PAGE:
I am reading this book. It is not a How To on grief. It is a book full of a father’s laments over the loss of his son. Our pastor shared this quote yesterday.
Facing our fifth Christmas without Andrew, I know these laments. Still. This foreverness hurts.
Yes, joy and grief do coexist. Especially during the holidays.
GONE FROM THE face of the earth. I wait for a group of students to cross the street, and suddenly I think: He is not there. I go to a ballgame and find myself singling out the twenty-five-year olds; none of them is he. In all the crowds and streets and rooms and churches and schools and libraries and gatherings of friends in our world, on all the mountains, I will not find him. Only his absence.
Silence. “Was there a letter from Eric today?” “When did Eric say he would call?” Now only silence. Absence and silence.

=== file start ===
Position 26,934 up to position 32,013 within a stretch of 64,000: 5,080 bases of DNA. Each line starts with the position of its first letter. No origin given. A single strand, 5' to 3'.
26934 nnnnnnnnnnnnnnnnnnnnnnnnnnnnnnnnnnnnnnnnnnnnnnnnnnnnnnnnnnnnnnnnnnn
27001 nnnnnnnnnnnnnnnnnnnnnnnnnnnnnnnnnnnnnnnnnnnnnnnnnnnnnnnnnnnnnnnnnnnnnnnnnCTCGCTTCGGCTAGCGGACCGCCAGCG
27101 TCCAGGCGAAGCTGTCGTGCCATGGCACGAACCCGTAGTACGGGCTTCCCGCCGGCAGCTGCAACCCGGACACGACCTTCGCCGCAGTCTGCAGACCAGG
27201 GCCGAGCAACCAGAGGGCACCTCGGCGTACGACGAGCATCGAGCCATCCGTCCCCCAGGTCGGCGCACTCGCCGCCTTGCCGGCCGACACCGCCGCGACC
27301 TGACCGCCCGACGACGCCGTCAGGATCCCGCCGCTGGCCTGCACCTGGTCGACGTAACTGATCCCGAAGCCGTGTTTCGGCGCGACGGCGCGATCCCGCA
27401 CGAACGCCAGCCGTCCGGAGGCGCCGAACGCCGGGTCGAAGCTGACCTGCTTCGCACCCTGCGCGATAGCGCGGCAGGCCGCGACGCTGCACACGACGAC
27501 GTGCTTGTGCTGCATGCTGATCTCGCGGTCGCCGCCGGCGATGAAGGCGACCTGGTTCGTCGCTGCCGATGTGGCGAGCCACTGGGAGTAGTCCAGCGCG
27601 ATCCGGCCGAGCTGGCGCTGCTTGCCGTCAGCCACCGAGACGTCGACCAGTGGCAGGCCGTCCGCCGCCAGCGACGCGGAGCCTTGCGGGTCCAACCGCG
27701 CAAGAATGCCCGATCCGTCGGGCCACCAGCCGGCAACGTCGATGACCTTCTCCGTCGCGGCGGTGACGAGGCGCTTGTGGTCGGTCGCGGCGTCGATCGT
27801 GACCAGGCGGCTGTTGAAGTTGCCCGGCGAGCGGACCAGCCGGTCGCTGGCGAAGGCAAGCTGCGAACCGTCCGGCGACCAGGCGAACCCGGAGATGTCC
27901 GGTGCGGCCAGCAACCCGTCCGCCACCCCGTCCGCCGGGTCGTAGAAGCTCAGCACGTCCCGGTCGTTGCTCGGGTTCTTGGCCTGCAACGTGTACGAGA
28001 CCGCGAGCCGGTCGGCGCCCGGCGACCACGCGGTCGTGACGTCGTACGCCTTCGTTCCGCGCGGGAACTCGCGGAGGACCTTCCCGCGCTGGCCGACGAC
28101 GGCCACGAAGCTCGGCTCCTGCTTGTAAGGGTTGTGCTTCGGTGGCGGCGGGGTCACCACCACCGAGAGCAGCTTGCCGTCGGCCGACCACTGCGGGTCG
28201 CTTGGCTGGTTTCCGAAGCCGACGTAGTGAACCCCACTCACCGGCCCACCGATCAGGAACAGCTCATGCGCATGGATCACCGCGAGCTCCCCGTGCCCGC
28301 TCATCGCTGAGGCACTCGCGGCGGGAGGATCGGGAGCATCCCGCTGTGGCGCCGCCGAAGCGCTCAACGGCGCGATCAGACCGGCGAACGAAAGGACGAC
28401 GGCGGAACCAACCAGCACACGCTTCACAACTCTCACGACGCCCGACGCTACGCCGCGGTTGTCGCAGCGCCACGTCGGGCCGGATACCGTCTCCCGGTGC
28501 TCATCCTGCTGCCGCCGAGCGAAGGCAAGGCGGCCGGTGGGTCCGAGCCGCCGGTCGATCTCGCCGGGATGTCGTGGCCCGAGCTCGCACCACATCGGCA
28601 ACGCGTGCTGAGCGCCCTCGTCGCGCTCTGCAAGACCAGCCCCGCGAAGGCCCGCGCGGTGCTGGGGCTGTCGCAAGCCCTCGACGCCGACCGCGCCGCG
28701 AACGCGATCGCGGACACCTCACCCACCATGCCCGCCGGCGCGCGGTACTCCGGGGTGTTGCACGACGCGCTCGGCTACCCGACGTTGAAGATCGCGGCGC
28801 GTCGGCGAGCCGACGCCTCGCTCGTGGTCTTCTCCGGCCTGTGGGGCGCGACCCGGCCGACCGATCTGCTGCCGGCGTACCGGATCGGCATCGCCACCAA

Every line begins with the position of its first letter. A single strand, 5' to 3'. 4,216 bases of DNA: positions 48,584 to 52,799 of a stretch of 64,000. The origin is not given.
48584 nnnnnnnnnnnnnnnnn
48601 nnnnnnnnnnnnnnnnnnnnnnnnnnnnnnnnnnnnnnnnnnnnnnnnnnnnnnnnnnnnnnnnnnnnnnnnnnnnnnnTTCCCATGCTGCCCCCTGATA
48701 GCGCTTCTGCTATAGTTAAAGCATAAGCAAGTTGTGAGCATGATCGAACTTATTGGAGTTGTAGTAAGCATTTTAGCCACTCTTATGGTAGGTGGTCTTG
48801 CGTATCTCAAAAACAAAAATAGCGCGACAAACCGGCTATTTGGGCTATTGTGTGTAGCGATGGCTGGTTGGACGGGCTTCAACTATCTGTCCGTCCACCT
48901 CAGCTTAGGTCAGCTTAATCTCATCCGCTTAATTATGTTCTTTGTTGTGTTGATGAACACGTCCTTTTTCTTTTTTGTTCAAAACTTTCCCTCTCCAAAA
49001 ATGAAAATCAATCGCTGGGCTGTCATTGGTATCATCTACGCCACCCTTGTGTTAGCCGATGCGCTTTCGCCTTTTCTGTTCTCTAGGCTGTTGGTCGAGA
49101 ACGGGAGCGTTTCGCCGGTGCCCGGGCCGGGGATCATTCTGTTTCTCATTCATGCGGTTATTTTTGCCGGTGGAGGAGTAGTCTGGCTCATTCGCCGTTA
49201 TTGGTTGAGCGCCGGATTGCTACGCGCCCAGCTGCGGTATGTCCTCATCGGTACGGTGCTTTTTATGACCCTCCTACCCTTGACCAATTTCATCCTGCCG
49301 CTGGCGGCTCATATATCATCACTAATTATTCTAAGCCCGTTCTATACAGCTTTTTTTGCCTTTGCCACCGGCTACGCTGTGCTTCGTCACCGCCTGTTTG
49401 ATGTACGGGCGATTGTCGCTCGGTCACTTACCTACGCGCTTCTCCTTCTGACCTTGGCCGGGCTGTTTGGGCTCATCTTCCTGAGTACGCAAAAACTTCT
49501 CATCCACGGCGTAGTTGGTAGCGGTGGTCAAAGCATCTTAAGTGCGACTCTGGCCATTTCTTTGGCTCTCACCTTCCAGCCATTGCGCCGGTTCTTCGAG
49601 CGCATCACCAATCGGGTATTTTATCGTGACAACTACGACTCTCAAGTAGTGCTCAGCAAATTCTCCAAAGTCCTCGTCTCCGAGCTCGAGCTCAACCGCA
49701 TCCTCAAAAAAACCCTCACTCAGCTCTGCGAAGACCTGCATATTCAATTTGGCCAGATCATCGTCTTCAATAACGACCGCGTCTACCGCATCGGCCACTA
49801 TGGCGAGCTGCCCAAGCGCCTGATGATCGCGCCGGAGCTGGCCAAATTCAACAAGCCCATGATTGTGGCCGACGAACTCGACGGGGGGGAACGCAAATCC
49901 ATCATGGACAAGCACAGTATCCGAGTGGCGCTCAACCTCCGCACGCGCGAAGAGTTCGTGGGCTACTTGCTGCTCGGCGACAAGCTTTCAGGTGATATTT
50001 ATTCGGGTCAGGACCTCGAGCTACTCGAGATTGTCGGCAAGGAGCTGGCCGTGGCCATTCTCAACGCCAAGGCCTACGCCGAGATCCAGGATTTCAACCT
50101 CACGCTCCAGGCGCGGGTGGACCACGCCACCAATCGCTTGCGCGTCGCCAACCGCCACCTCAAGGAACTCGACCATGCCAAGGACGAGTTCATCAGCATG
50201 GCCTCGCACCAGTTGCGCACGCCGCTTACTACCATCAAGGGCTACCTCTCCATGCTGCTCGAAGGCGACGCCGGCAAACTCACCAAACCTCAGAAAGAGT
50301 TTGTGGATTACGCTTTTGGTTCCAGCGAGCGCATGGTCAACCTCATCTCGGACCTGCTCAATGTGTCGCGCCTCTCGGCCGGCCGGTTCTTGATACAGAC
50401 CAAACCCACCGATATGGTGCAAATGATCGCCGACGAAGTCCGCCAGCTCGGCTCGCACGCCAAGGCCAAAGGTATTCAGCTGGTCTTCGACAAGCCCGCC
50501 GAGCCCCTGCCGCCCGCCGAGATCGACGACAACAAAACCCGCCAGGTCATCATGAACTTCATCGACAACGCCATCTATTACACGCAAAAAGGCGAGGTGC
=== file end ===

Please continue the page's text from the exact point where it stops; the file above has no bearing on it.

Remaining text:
When we gather now there’s always someone missing, his absence as present as our presence, his silence as loud as our speech. Still five children, but one always gone.
When we’re all together, we’re not all together.
It’s the neverness that is so painful. Never again to be here with us—never to sit with us at table, never to travel with us, never to laugh with us, never to cry with us, never to embrace us as he leaves for school, never to see his brothers and sister marry. All the rest of our lives we must live without him. Only our death can stop the pain of his death.
A month, a year, five years—with that I could live. But not this forever.
~ Nicholas Wolterstorff, Lament for a Son, pp 14-15